# Boundedness of solutions to a semilinear PDE

Let $$D$$ be the unit disk in $$\mathbb R^2$$ centered at the origin. Given any $$\lambda \in \mathbb R$$, let $$u_\lambda$$ be the unique solution to the semilinear elliptic equation $$-\Delta u + u^3=0 \quad \text{on D},$$ subject to the constant Dirichlet data $$u|_{\partial D} =\lambda$$. Prove that $$u(0)$$ is uniformly bounded in $$|\lambda|$$ and that more generally given any $$h\in (0,1)$$, the solution $$u(x)$$, with $$|x| is uniformly bounded in $$|\lambda|$$.

• I think this is true (maybe you already know it) since the radial ODE (with $u'(0)=0$, I guess) explodes for $u(0)$ large before reaching $r=1$. Do you have the same feeling? By the way, where does it come from? Dec 15, 2022 at 19:18
• That’s exactly my intuition for this problem. As for where it comes from I remember reading this in a paper but can not locate it anymore.
– Ali
Dec 15, 2022 at 19:54
• I just checked the details...maybe I should write an answer, it seems to work in any dimension Dec 15, 2022 at 19:58
• does maximum not show that the maximum is on the boundary? Dec 16, 2022 at 0:01

Fact 1. Let $$u'' \geq ku^\alpha$$ in $$[c,\ell[$$ with $$k>0, \alpha>1$$ and $$u,u' \geq 0$$. Let $$A=u(c)$$, then $$\ell \to c$$ as $$A \to \infty$$.
This follows by multiplying by $$u'$$ and integrating. One obtains $$u' \geq k \sqrt{u^{\alpha+1}-A^{\alpha+1}} \geq k \sqrt{(u-A)u^\alpha}$$ and integrating again $$\ell-c \leq k^{-1}\int_A^\infty \frac{ds}{\sqrt{(s-A)s^\alpha}} =k^{-1} \int_0^\infty \frac{dt}{(t+A)^{\frac \alpha 2}\sqrt t} \to 0$$ as $$A \to \infty$$.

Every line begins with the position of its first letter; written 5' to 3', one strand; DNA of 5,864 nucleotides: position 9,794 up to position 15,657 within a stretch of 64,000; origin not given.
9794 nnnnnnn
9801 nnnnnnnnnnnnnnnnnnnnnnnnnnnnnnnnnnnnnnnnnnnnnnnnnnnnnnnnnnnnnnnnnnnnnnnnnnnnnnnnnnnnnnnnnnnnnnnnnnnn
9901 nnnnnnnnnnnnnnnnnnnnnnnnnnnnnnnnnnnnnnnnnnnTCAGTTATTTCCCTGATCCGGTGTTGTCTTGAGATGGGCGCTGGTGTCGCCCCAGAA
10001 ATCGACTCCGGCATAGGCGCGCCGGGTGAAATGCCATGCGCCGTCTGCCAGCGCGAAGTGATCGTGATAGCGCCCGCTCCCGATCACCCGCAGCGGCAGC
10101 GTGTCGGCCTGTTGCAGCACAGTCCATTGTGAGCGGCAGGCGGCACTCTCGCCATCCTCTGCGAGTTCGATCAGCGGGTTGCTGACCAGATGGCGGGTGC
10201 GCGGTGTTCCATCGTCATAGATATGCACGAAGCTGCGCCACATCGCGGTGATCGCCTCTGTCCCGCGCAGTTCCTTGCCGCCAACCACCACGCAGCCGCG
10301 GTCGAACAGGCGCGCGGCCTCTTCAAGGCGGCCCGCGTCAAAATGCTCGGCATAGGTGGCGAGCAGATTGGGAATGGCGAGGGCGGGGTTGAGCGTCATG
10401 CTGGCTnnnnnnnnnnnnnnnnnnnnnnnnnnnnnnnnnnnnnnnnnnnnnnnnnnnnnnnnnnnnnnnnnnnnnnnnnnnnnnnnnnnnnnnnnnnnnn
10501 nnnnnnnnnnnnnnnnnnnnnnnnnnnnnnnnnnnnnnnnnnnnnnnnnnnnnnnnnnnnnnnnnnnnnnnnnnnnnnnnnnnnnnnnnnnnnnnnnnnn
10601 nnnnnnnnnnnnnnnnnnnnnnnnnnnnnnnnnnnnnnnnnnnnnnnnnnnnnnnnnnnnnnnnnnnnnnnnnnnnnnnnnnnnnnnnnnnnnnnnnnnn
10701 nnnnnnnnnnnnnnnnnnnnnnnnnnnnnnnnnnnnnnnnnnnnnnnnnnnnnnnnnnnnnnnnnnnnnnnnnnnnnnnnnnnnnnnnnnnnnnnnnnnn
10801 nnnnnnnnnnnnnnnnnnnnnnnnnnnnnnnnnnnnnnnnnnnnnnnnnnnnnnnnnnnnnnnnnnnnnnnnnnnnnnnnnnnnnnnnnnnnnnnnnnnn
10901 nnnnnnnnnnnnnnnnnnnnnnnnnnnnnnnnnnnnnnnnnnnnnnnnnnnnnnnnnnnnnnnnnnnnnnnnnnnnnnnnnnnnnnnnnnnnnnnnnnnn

Assume now that $$u''+\frac{N-1}{r}u'=u^3$$ with $$u'(0)=0$$ and $$u(1)=\lambda >0$$. The maximum principle yields $$u \geq 0$$ and $$r^{1-N} (r^{N-1} u')'=u^3$$ with $$u'(0)=0$$ also $$u' \geq 0$$. Multiplying the equation by $$u'$$ and integrating $$\frac 12 u'^2(r)+(N-1)\int_0^r \frac{u'^2}{t} dt= \frac 14 (u^4(r)-u(0)^4)$$ and then $$u'^2 \leq \frac 12 u^4$$. If $$A=u(0)$$ is sufficiently large, then $$u(r) \geq A$$ gives $$u'' \geq \frac 12 u^3$$ for $$r \geq \frac 12$$ and one concludes by Fact 1 with initial point $$\frac 12$$ that the solution explodes before reaching $$r=1$$.